Twitter has completely altered the way news is disseminated -- for better or worse. It’s a great way to get the word out fast -- by anyone, not just the media -- and too bad for those who don’t participate. It’s also an almost risk-free way to present speculation/rumors -- idle or otherwise. If it’s on Twitter and you’re wrong, it’s not really held against you.
Which is a lead-in to the fascinating Tweet that came out of Bradenton this week.
''Pirates shopping RF Jose Tabata. Will be interesting to see if there are any takers with three years, $12.25M left on contract.’’
Two thoughts immediately jumped out upon reading that.
• Why would the Pirates want to trade Tabata?
• The contract that once was deemed so team friendly people were laughing at Tabata’s stupidity for accepting it now looks more favorable for the player. Maybe Tabata isn’t such a sucker after all.
Presumably, the idea behind marketing Tabata is the baseball maxim that states it’s best to trade a player when his value is at its highest. That would be the case with Tabata, who is coming off the best season of his MLB career, which dates back to 2010. He finished with an OPS of .771 and was a minor hero by more than adequately filling in for Starling Marte for about three weeks in August and September.
But if the Pirates trade Tabata, who plays right field?
At the moment, he is the team’s first option against left-handed pitching. If form holds and Travis Snider continues to falter in his attempt to become an average MLB hitter, Tabata also is the team’s first option against right-handed pitching. For sure, in their MLB careers, Tabata had done better than Snider against both types of pitching.
Please, please don’t say Gregory Polanco is the answer. He is for the future, perhaps the very near-future, but not for the present. He has nine Class AAA at bats. He did not dominate Class AA. He needs more time in the minors and that’s particularly true based on how the Pirates handle young players. In any case, Polanco won’t be here until June, at the earliest, for reasons of arbitration eligibility.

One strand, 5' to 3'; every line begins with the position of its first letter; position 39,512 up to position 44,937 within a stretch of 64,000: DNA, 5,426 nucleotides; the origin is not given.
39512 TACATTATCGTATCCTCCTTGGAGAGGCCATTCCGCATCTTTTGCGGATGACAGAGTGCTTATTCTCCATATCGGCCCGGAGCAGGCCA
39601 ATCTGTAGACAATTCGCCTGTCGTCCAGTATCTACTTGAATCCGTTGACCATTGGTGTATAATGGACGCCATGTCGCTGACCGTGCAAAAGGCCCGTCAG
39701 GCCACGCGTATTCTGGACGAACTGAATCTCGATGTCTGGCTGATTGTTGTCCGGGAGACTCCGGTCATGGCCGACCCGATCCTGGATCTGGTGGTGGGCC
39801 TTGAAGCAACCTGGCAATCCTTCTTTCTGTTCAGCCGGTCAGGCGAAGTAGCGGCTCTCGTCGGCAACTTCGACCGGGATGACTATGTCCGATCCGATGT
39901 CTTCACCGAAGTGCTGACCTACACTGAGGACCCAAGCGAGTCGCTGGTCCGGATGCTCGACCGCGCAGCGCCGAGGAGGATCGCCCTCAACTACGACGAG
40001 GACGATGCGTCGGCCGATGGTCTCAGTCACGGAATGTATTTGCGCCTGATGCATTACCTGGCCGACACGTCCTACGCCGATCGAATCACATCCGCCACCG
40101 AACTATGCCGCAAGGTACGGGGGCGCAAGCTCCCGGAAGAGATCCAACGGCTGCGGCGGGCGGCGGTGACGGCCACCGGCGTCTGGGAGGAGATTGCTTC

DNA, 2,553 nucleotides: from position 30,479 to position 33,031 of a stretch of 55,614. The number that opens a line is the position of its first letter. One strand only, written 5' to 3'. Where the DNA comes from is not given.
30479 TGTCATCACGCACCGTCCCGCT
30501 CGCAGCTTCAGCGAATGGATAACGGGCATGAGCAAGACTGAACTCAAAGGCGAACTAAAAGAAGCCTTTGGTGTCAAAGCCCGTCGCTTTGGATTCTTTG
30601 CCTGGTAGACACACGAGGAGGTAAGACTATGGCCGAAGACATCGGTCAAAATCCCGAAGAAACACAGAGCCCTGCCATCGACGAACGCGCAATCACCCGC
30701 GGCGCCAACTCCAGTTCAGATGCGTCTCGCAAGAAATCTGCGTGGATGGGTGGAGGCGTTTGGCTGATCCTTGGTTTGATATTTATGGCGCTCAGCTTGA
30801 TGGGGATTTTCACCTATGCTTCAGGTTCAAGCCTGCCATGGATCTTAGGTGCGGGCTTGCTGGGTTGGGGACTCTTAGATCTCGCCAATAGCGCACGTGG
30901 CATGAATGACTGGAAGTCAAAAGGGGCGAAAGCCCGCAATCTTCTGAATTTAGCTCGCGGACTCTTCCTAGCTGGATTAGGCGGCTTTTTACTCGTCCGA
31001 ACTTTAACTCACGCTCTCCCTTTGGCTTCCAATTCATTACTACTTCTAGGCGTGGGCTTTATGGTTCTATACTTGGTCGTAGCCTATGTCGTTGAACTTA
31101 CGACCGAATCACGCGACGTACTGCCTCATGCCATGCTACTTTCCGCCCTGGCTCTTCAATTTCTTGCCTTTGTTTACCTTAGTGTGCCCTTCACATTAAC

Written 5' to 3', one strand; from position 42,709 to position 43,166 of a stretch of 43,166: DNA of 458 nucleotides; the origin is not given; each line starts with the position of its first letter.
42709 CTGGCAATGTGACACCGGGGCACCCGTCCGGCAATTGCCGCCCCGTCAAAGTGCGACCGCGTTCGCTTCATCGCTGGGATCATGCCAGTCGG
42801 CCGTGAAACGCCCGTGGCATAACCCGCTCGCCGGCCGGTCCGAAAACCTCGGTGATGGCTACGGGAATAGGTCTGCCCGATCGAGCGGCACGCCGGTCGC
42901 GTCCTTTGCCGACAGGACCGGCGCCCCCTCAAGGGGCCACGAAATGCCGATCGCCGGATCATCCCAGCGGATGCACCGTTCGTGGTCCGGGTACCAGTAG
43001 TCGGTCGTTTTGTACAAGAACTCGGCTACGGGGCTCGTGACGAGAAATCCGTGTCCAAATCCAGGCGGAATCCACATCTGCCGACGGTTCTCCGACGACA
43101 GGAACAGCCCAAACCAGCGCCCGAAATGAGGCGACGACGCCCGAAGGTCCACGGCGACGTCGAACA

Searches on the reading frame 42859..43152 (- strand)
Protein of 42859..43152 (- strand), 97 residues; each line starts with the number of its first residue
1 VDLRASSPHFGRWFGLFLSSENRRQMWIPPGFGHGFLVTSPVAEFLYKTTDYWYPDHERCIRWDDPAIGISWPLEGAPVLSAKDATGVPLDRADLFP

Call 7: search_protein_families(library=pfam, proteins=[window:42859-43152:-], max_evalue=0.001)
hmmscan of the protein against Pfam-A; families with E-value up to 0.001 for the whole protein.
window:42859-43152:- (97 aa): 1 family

The Pirates don’t have another right-handed hitting outfielder, who’s not already a regular, who could handle the job of playing right field against left-handed pitching. Chris Dickerson, having a nice spring, is a left-handed hitter. Jaff Decker, an on-base machine in the minor-leagues, also swings lefty and is not having a nice spring.
It’s highly unlikely the Pirates could trade Tabata for a better right-handed hitting outfielder. Although they probably could trade him for a less-expensive right-handed hitting outfielder.
Somewhere yesterday it was stated that now was the time to unload Tabata because when Polanco arrives a trade would be harder to make. That makes no sense for this reason:
A team needs more than three outfielders. The aforementioned injury to Marte last season is proof that reserves are important. Much had been written and said about the need for starting pitching depth. Well, there’s a need for depth everywhere, including the outfield.
In some organizations, a fourth outfielder making $4 million is not considered an extravagance. If the Pirates think it is, why did they make the deal with Tabata in August of 2011? They surely, at that point in his development, did not see him as an everyday corner outfielder?
Since the Tweet in question came from a reputable source, it should not be casually dismissed. There may well be something to it. On the surface, though, it sounds like the Pirates circa 2009. The Pirates of 2014 should be a team trying to win. Trading the starting right fielder is no way to do that.